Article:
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The Audubon Caper: Untold Story of the Theft of an American Treasure Paperback – March 22, 2012
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Top Customer Reviews
I enjoyed the way this book took me back to the 1970s and those tumultuous days of Watergate and the end of the Vietnam War. Perhaps this resonated even more with me because I’m a member of that generation, and remember the tremendous societal and cultural upheaval and explosion of sex, drugs and rock’n’roll.
After distinguished service in Vietnam as a Green Beret, Roy Murry is on his way to a conventional life and job as an accountant when he meets Francis “Forrest” van Zandt. What starts as a friendship ultimately puts Roy in the midst of a plot to steal more than 400 Audubon prints valued at $400,000 from the Audubon House in Key West, Florida. One of my favorite parts of the book is his compelling account of transporting the prints. He’s driving on a dark highway, belting down scotches, and having an intense debate with himself over the choices he’s made. Love this narrative: “Looking in the mirror I saw a young man ready for a change in his present life’s pattern. Educated yes, but not using his intelligence very well. In my new life, I would emphasize my peace of mind.”
This perspective is relevant beyond the scope of the story. We all find ourselves in situations we didn’t intend, when the path we’re on takes a jagged turn, and we’re faced with tough choices. What defines us is not how we got there, but how we go about setting things right. Bravo to Mr. Murry for a wonderful tale about the choices we make, consequences and redemption.
More specifically, Murry's book is about how and why he inadvertantly became a major player in the theft of Audubon's Bird's of America prints from Mr. Audubon's art gallery in Key West, Florida.
Murry relates his recollectons and experiences with a great deal of candor in this creative non-fiction tale. The Audubon Caper is a hair-raising, eye-opening story that you simply won't want to miss, particularly if you desire an inside glimpse into how one of our intelligence agencies conducts some of its covert operations.
I very much enjoyed the Audubon Caper and recommend it highly.
Carol Marrs Phipps, Author of Elf Killers and The heart of the Staff Series
The story keeps us on our toes, shifting from the present and going into the past, and around again. Murry tells us one of the reasons he gets involved in stealing the Audubon paintings is because of being loosened up by cocaine and scotch. His rich college buddy van Zandt ends up roping Murry into the theft by using the powers of friendship. In addition, Murry has vowed to van Zandt's father to keep an eye on him, keeping him out of prison. We see Murry getting in way over his head and that's before we learn about the big named mafia guys who are connected to van Zandt.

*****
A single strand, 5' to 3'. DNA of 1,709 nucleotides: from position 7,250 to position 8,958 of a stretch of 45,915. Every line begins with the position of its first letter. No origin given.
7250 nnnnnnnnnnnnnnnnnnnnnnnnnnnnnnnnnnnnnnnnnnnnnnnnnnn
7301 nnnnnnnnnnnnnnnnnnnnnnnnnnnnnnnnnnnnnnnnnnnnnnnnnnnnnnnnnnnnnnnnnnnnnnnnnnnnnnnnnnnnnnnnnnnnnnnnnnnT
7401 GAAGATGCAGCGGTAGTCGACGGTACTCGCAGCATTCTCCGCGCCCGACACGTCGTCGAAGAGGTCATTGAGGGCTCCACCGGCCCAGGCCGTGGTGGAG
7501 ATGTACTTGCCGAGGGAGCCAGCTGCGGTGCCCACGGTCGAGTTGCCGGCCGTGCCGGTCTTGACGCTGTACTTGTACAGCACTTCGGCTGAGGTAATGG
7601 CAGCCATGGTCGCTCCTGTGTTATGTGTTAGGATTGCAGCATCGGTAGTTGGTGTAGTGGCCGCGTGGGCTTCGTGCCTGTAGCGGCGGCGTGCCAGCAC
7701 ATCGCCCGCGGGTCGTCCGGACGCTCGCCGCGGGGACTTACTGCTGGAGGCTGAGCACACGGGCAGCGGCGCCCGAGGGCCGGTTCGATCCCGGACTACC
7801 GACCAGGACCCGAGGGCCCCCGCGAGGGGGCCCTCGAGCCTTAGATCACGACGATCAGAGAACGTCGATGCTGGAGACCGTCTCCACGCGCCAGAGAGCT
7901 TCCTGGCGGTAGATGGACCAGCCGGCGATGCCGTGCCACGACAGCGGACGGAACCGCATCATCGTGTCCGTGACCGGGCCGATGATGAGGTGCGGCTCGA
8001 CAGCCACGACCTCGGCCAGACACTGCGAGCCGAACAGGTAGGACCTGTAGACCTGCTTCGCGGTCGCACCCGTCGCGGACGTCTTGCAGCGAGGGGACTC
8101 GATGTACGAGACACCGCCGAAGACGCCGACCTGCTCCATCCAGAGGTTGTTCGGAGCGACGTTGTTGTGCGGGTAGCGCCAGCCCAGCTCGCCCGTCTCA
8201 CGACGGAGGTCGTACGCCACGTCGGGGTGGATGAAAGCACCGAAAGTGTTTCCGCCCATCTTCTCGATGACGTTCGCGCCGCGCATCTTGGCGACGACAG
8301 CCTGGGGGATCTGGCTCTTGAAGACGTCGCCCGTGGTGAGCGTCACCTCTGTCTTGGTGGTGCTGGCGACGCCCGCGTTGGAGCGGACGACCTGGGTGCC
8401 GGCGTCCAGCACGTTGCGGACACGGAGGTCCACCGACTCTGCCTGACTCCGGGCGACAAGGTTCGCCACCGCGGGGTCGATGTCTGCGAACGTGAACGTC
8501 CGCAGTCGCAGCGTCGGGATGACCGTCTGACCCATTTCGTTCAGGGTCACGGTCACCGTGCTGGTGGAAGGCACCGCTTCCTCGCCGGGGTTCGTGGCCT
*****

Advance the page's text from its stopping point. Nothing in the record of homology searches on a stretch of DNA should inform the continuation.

Much of the story takes place in Key West, where the theft and the trial take place. Murry's colorful description of Key West is well done, as are his noting of details of his characters, giving us a rundown of what they wear and drink. We get a really good historical sense of the significance of the Audubon paintings, something Murry does well. It's also fascinating how easily these artistic treasures are taken.
Dancing with the FBI is one of the best parts of the story. Murry explains his complex feelings about having already served his country in war and then having to serve his country to help catch the mob. The trial where Murry testifies about his involvement in the Audubon Caper is intense. We see his having to think about himself and his new wife he hopes to be reunited with at the end of the story. Murry has to outsmart van Zandt's lawyer and many other players in the legal debacle. We want to see him succeed and make it into the witness protection program as he is promised by the government. Murry builds effective suspense at the end of his tale and we get a satisfying conclusion--partly because we know he lives to write about it.